#LGBTeducation

Hillary Clinton Cut From History Lessons In Texas Public Schools

The Texas State Board of Education voted last week to remove former Secretary of State, Hillary Clinton, from the state’s history curriculum.

According to DallasNews.com, the move came as part of an effort to “streamline” educational materials for millions of students who attend public schools in the Lone Star state.

The vote came after considering recommendations from volunteer work groups who say the state requires students to learn about too many historical figures.

In addition to Clinton, other historical figures like Helen Keller didn’t make the cut.

Members of the volunteer work groups came up with a 20-point grading scale to determine which figures in history warrant being included. According to reports, Clinton scored a 5; Keller, a 7.

In removing Clinton from the mandatory curriculum, it was estimated teachers would save 30 minutes of instructional time.

Apparently, 30 minutes was too much time to spend on the first female presidential candidate of a major political party.

It’s worth noting that the state school board is made up of 15 members - 10 Republicans and 5 Democrats.

This is cause for concern on a couple of fronts.

First, clearly there will be no education on the contributions of LGBT pioneers like Harvey Milk (the first openly gay person elected to public office), Edith Windsor (who sued the U.S. government for the right to have her marriage recognized) or Barbara Gittings (the mother of the LGBT civil rights movement).

So, LGBT kids in Texas won't learn of important contributions from people like them throughout history.

Second, due to the millions of students in Texas, the state orders millions of textbooks.

That makes the state incredibly influential on national publishers, and means the state school board is in a position to request hundreds of changes to textbooks to suit the state’s right-leaning requirements.

For instance, the New York Review of Books reports that in one instance, publisher Holt, Rinehart and Winston was asked to make 400 revisions to a health textbook. Part of those changes included deleting toll-free numbers for gay and lesbian groups as well as teenage suicide prevention organizations.

See where this is going?

Once changes like these are made, schools across the country in other states may be buying them for their students without knowing how some of the decisions were made regarding what is or isn’t included.

And one more thing to consider: remember those “volunteer work groups” in Texas making the recommendations about curriculum?

The non-profit Texas Freedom Network took a look at just who made up those panels, chosen by the Texas Board of Education, in 2014.

It turned out that of the 140+ individuals appointed to the panels, only 3 were current faculty members at Texas universities or colleges.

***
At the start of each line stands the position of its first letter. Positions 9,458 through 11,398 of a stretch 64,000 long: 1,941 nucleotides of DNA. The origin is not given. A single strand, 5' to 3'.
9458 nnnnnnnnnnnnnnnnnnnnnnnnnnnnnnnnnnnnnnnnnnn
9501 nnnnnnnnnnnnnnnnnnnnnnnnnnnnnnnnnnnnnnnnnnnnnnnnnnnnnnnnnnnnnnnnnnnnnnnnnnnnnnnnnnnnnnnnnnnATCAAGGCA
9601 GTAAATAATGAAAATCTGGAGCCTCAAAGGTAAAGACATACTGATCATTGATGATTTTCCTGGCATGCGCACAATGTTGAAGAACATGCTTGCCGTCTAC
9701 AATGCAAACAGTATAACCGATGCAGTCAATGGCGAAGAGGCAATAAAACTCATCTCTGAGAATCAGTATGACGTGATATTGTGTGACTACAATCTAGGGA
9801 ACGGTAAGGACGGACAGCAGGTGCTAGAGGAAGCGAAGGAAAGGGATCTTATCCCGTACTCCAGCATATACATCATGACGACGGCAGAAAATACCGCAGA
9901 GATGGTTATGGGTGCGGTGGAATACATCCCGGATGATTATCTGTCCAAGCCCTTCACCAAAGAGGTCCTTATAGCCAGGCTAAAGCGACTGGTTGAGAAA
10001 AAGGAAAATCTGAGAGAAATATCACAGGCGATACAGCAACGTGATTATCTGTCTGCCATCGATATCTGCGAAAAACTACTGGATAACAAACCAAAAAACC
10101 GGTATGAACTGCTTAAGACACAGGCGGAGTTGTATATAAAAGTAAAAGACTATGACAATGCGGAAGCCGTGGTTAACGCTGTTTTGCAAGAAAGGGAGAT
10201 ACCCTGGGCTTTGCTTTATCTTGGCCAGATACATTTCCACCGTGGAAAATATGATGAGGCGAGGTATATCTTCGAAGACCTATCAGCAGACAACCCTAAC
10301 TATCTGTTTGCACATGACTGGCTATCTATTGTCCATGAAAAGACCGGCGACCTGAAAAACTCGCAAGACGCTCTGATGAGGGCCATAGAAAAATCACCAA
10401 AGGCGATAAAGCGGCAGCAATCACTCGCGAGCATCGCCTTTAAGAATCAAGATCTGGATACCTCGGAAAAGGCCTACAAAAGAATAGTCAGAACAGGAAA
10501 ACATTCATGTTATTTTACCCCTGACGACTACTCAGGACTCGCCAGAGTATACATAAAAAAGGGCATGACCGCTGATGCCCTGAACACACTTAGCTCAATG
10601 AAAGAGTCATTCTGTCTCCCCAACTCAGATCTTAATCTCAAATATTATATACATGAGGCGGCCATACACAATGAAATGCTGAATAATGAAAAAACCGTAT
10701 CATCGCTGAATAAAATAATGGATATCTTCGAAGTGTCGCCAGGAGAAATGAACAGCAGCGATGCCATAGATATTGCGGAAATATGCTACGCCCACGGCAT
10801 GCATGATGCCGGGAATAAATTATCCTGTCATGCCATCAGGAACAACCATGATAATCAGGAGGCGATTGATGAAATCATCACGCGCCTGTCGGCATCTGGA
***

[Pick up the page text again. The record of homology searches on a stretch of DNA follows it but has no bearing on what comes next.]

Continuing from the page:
The review showed that political activists and individuals without educational or teaching degrees were selected for the panels.

And those folks were deciding what did or did not go into the textbooks that would educate millions of children across the country.

So, yeah, what happens in Texas, doesn’t necessarily stay in Texas.

The final vote on curriculum recommendations takes place in November.

(h/t DallasNews.com)

Teens Who Choked Student Into "Apologizing" For Being Gay Only Get Slap On The Wrist

Two teens in the UK, who choked a student during a Tube ride in London until he “apologized” for being gay, have basically walked out of court with a slap on the wrist.

Will Mayrick, 20, says he feared for his life after two attackers grabbed him in a headlock, squeezing the breathe out of him, during an evening out with four of his friends.

The photography student today said the hideous ordeal might never have happened if the teenage perpetrators had undergone LGBT education classes at school.

Mayrick told the press that the Government needs to make LGBT studies a requirement. “It’s clear that there needs to be a better support network in schools,” he told the Evening Standard.

In the end, both attackers (aged 16 and 17) were given 12-month referral orders and each ordered to pay fines of about $27 for "victim surcharge" and $200 for "compensation."

After the sentencing, Mayrick withheld judgement of his assailants saying, “They were so young, and I can’t help but think that if they had had some sort LGBT education then the attack might never have happened.”

According to a recent study by Stonewall,  55% of secondary school teachers and 42% of primary school teachers say they don’t stand up to homophobic language every time they hear it.

Additionally, 86% of secondary school teachers and 45% of primary school teachers polled said students in their schools had experienced homophobic bullying.